I’ve been doing a test writing class lately and as usual, I’ve learned a lot of new stuff. This is the first time I’ve ever seen a Michigan TOEFL book (I think we’re using this one and there are some really great ideas in there on how to put together parts of the essay quickly. Usually I sort of teach kids to go through the writing process, just much faster. But the book has a few nice ideas for leading kids to put their ideas on the paper faster. Since my students think fast but write slow, these methods are great.
I particularly liked one we did together in class yesterday on writing a good body paragraph. I wasn’t completely sold on this method so we literally worked it out together and spent a lot of time talking about whether we liked the results or not. Overall most students agreed this process helped them write quickly, clearly and with good organization.
The method is basically to constantly ask and answer questions about what you are writing. From your topic sentence, write 1-2 sentences that answer this series of questions?
What do I mean by that? (or what exactly do I want to say?)
What’s an example of that? (What context am I thinking of? How can I clarify what I mean?)
So what? (What is the significance of my point of view?)
OK, so why is THAT important? (Can I explain why the above idea is important?)
What will be the result then? (What will come of my idea OR what bad things will happen if people don’t listen to me?)
How does this connect to the thesis or some other larger issue? (Can I put this in some perspective?)
That’s it. By answering these questions you produce a paragraph that explains your topic sentence, then provides an example. Further, you defend what you are writing by explaining why it is important. Finally, you connect it back to the essay as a whole. We did find that the questions need modification depending on your topic but for the most part, it made a nice guide. Here’s an example we did in class.
Our topic sentence was:
Raising children in the country is good because they can be in nature.
What do I mean by that?
In the villages there are a lot of animals and beautiful scenery and no distractions.
What’s an example of that?
For example, children don’t have access to movie theaters or computer games, so they go hiking and swimming instead.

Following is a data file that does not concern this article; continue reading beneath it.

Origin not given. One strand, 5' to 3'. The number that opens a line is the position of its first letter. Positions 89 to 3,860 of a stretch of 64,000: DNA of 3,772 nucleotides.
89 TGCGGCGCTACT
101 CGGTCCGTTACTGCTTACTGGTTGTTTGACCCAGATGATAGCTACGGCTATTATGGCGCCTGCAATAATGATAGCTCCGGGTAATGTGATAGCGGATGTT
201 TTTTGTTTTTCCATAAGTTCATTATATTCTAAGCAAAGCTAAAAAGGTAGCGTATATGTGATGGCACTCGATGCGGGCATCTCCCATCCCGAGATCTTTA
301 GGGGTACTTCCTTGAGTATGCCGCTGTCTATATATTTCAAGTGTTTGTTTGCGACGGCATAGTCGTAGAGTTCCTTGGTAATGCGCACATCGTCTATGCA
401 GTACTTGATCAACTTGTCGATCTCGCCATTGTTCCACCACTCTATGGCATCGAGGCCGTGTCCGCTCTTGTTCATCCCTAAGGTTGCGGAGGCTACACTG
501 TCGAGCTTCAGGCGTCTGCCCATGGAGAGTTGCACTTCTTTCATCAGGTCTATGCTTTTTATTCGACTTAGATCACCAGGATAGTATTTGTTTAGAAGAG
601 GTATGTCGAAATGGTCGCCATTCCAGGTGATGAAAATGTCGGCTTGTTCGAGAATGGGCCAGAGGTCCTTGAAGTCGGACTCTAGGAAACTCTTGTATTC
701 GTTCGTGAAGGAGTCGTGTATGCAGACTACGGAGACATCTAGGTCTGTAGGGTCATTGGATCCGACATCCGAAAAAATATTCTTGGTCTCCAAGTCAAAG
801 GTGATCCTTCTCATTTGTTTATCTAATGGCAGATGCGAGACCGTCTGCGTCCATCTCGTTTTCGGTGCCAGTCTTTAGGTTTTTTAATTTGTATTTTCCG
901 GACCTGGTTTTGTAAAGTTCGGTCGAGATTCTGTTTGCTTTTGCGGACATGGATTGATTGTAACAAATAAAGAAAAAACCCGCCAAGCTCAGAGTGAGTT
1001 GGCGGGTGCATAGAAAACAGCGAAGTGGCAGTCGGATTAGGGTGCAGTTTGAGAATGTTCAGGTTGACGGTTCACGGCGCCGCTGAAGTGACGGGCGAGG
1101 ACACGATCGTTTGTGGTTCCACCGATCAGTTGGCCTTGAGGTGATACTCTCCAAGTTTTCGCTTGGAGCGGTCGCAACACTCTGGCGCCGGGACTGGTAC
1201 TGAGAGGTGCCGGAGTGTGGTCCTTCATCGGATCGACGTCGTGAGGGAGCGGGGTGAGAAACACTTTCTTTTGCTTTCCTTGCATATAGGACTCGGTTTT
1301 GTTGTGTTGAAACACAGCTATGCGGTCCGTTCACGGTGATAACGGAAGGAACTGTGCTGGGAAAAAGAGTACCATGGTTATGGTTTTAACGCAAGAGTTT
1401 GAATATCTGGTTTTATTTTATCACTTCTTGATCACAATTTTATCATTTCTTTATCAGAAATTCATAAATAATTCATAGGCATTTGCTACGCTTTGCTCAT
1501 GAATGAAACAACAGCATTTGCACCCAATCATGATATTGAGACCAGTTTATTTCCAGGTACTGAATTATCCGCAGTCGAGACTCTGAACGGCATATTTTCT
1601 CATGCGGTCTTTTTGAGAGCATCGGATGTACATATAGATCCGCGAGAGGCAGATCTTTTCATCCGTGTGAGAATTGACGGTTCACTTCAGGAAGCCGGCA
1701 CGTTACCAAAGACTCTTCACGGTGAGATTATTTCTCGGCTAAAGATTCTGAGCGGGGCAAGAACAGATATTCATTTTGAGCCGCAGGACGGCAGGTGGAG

This makes them more healthy.
OK, so why is THAT important?
Healthy children will not be as sick and they will live longer.
What will be the result then?
As a result, they will be happier and more successful.
How does this connect to the thesis or some other larger issue?
So children raised in the country are healthier and happier than children raised in the city.
Bam! Instant paragraph. Not the world’s greatest paragraph. But it has a solid explanation of the author’s ideas, a good example and it connects back to the thesis. For a 20 minute TOEFL essay, it’s pretty good.
Now we discovered this method doesn’t always work. Sometimes you need to give more examples or explanations. And sometimes the importance is self-evident, or the connection to the thesis is self-evident. But it’s a nice starting point and it helped students see the value of a logical order and clarity.
The Lesson Plan
As for how I did it with my kids, I threw that example paragraph up on the board and explained the methodology as I went through it. I asked the students if they liked the paragraph and why or why not. I got some good feedback which made them excited to learn this method.
Then we did one paragraph as a class. I picked a topic sentence that we had done in an earlier class. This helped them to clarify exactly how the method worked.
Then the book had a nice paragraph written by this method, but out of order. The students had to put it back in order using these questions and pronoun clues. That actually didn’t go as well, but I think it kept their brains at least a little warmed up.
On their own
Finally, I gave them a worksheet like this one with the questions on it and blanks and let them fill it out on their own. I went around and checked and made sure they understood what to do. I also discussed with them how the method was working and how to adapt it to their own needs or their own particular paragraph. Then for homework, I asked them to write a new paragraph, using either this method or another method or even a hybrid.
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